Special Education » English as a Second Language

English as a Second Language




Northern Cambria School District

English as a Second Language Policy and Program Guidelines

It is the policy of the Northern Cambria School District to provide all students an equal and quality education, including those who are learning English as a Second Language (ESL). The Northern Cambria School District will provide appropriate assistance, support, and intensive experience in English to Limited English Proficient (LEP) and Non-English Proficient (NEP) students which will enable them to become successful in: the regular education classroom, the school environment, the community at large, and the new culture.

  1. Program Goals and Objectives


Educational Theory and Approach

All students of the Northern Cambria School District who (1) first acquire a language other than English, or (2) come from a home where a language other than English is spoken, or (3) who speak with peers in a language other than English, will be eligible for ESL services as described below. This instruction will take place in the intensive ESL classroom, sheltered ESL content classes, and/or the mainstream classroom with supportive services. These are recognized as sound educational models in the ESL curriculum. Educational practices in the ESL classroom mirror approaches used throughout the district in the mainstream classroom.

Plan of Action

  1. In the ESL class, English will be presented as the language of instruction in a language intensive setting. Basic Interpersonal Communication Skills (BICS) as well as Cognitive Academic Language Proficiency (CLAP) will be developed. At the secondary level, the ESL class will be taken in place of the regular English class and students will receive English credit for successful completion.


  1. In the content classes, ESL students will participate to the level of their English proficiency with adaptations and modifications made by the mainstream teacher with the ESL teacher acting as a resource.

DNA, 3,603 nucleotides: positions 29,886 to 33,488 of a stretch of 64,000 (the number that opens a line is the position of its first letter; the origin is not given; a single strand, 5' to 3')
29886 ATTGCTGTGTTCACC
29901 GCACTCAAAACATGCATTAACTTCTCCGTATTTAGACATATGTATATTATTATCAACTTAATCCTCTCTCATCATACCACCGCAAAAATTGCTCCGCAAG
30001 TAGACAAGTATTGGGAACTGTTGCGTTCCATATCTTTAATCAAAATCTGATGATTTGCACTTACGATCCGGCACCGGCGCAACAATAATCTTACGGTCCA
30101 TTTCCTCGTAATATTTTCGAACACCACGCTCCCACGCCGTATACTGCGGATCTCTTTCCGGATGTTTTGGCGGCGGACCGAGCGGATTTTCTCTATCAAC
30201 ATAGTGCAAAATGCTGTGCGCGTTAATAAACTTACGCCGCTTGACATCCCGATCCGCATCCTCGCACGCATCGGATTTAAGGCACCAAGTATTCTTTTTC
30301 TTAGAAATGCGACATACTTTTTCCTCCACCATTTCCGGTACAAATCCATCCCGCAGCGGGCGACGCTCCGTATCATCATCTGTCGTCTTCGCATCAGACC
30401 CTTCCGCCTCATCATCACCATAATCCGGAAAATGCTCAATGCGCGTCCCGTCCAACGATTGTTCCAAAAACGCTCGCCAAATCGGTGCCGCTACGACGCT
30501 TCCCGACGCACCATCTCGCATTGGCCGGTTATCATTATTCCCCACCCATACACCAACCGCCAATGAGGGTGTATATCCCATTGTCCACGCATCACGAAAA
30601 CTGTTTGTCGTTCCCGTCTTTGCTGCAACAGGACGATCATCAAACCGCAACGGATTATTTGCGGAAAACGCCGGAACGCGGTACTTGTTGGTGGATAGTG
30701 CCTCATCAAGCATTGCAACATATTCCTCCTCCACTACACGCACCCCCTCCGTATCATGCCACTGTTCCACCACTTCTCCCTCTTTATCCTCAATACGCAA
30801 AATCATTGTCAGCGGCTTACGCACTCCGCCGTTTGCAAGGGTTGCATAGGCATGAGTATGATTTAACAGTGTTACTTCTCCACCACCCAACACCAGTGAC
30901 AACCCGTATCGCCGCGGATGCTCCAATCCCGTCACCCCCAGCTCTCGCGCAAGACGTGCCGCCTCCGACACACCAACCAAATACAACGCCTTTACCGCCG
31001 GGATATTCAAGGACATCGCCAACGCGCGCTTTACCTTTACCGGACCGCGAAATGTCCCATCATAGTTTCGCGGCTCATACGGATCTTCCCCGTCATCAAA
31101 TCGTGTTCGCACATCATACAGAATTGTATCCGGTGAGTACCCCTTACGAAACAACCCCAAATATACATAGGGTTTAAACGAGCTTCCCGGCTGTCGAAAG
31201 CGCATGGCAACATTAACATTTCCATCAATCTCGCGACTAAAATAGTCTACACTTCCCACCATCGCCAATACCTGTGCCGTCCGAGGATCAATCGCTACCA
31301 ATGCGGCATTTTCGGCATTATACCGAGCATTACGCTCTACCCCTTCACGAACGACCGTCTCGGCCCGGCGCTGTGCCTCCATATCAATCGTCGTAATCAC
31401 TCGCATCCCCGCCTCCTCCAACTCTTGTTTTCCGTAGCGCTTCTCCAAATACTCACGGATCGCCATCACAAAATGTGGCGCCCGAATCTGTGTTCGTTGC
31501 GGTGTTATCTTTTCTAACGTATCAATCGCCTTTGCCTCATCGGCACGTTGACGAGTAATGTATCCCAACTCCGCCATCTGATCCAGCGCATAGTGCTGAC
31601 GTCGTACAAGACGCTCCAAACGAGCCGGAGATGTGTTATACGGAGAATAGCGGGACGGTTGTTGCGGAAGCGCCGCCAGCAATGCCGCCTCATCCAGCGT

Educational Goals

The mission of the ESL Program will be met by the following goals:

  1. Students will be provided with quality instruction in all components of ESL instruction: listening, speaking, writing and critical thinking.
  2. Students’ English competencies in the five skill areas mentioned above will be developed to ensure that students can ultimately function independently in the mainstream classroom, school environment, and the community at large.
  3. Mainstream classroom teachers and other school personnel will be assisted in addressing the special needs of NEP and LEP students.
  4. Communication with parents and community will be facilitated regarding the student’s educational program enabling him/her to adjust to the secondary language, the school system and the culture.


2. Student and Parent Orientation Procedures


The district will make every attempt to inform language-minority parents of all school matters of which other parents are notified. Written notices will be translated by district translators hired by the district. Interpreters will be provided for parent conferences, as needed. Each additional building’s notices are to be translated as required. Every attempt will be made to ensure that communication is carried out in the home language. The district will maintain a list of all staff or community contacts who are able to act as translators or interpreters. An orientation program will be held prior to the beginning of this school year for parents of ESL students.